Alexander Dmitrievich Petrov was a prominent figure in the world of chess during the 19th century. Despite not competing in formal tournaments, he was widely recognized as the strongest player in Russia, having defeated all of his potential opponents in one-on-one matches. In addition to his skill as a player, Petrov was also renowned for his ability to compose challenging chess problems. One of his most famous compositions was “The Retreat of Napoleon I from Moscow,” which was published in 1824. In this article, we will delve into the intricacies of this notable chess composition.
Let me explain the setup. The black king is a symbolic representation of Napoleon, while the white king represents Czar Alexander I. The white queen is represented by Marshall Kutuzov, a known cautious figure. The white knights are used to represent the Russian Cavalry, specifically the Cossacks. Moscow is symbolized by the red square on b1, while Paris is represented by the yellow h8. The Berezina River is represented by the diagonal line that runs from h1 to a8 – blue squares.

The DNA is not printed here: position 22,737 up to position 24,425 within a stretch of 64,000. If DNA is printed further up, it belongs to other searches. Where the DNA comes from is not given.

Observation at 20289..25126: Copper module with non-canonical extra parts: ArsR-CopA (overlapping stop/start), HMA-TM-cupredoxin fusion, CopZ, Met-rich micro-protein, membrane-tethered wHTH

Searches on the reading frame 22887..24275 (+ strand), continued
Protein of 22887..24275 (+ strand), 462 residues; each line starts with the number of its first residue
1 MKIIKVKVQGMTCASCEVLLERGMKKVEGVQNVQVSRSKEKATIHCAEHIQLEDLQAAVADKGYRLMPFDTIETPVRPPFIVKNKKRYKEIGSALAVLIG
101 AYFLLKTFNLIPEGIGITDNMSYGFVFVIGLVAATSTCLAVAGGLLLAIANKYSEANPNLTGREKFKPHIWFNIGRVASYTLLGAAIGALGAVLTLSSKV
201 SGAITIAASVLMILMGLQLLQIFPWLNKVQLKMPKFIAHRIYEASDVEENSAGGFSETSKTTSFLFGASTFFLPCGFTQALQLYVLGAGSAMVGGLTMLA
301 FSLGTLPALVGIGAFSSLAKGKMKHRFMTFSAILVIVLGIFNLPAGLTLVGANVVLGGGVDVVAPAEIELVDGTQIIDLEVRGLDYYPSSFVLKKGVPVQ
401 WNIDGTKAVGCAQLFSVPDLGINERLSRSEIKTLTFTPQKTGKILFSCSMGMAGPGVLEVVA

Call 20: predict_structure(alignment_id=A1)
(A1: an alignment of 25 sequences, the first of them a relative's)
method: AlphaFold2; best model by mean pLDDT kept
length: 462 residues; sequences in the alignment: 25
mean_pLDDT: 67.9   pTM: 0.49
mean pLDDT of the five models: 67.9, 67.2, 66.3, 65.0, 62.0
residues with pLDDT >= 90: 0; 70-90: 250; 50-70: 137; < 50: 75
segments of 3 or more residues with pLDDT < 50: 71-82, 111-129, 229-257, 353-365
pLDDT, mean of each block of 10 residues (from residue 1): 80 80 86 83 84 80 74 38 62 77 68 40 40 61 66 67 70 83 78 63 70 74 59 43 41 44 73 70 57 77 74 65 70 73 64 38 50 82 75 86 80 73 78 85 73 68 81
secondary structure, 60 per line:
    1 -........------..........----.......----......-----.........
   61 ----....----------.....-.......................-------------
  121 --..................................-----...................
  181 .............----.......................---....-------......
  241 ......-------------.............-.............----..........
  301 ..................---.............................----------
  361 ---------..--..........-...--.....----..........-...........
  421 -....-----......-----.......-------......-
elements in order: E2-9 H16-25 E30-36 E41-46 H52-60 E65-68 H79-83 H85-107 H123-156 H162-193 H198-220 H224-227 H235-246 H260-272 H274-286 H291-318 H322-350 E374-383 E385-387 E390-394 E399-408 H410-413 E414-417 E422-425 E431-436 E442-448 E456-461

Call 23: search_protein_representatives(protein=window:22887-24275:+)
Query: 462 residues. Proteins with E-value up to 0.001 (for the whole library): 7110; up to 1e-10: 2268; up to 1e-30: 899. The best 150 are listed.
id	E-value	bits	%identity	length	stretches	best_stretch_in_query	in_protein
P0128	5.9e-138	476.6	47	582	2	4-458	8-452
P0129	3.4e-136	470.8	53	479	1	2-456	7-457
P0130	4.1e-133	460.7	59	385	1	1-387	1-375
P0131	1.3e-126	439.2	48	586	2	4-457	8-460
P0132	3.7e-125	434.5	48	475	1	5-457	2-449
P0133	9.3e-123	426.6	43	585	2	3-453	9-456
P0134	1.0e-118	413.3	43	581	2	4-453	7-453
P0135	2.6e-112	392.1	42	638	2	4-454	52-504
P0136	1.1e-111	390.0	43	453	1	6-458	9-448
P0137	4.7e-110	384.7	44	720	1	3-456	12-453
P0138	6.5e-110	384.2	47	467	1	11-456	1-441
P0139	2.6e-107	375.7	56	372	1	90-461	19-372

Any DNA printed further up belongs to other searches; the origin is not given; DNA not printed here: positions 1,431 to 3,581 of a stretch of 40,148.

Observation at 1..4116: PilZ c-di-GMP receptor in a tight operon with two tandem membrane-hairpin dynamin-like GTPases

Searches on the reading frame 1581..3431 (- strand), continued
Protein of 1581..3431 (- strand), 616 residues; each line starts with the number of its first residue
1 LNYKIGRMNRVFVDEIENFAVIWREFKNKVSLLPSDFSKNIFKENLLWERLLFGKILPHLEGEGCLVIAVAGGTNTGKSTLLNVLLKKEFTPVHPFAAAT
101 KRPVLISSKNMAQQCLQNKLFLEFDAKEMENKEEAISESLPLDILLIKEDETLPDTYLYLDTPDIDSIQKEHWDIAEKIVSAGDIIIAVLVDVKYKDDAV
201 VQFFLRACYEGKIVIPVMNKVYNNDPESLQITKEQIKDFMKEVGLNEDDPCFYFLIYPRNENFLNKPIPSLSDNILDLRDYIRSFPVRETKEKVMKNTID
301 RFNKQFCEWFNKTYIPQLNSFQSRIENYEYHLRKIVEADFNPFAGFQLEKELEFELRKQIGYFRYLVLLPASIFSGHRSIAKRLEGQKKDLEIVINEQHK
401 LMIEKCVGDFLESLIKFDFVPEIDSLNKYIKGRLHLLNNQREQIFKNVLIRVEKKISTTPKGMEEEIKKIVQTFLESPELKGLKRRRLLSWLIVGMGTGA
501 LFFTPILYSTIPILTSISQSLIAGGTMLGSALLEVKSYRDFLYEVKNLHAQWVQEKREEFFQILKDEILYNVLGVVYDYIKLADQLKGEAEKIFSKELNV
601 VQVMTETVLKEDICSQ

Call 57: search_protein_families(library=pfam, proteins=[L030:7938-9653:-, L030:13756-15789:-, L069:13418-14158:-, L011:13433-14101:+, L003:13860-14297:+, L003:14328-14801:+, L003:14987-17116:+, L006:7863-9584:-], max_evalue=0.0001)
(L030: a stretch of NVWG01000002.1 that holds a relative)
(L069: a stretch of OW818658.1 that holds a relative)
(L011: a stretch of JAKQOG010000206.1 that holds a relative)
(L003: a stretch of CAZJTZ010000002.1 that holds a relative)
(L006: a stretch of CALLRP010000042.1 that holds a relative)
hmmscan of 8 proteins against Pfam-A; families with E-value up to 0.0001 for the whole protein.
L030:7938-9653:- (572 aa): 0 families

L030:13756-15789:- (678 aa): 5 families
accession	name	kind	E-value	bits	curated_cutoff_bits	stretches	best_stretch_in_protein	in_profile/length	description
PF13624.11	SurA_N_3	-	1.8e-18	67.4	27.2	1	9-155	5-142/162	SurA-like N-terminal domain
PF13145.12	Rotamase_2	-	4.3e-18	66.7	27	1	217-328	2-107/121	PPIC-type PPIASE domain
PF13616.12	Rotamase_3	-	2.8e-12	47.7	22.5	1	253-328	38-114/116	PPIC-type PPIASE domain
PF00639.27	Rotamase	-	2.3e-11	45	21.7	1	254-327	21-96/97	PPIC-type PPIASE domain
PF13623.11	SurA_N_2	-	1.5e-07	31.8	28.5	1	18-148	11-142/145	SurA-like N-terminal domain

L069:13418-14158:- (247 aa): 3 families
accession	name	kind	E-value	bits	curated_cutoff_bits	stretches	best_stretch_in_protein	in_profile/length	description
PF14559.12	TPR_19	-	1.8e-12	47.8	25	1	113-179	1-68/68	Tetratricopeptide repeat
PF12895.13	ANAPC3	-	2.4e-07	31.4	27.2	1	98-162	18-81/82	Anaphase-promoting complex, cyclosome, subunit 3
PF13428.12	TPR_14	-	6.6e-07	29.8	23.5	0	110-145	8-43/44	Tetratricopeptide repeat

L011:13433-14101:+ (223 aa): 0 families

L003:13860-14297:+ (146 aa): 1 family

The solution of this puzzle is also limited by one more rule: Marshall Kutuzov must remain near the Czar, which means that the white king and the white queen are obliged to stay at adjacent squares all the time.
The final position also demonstrates the King’s Mate. Impressive, isn’t it?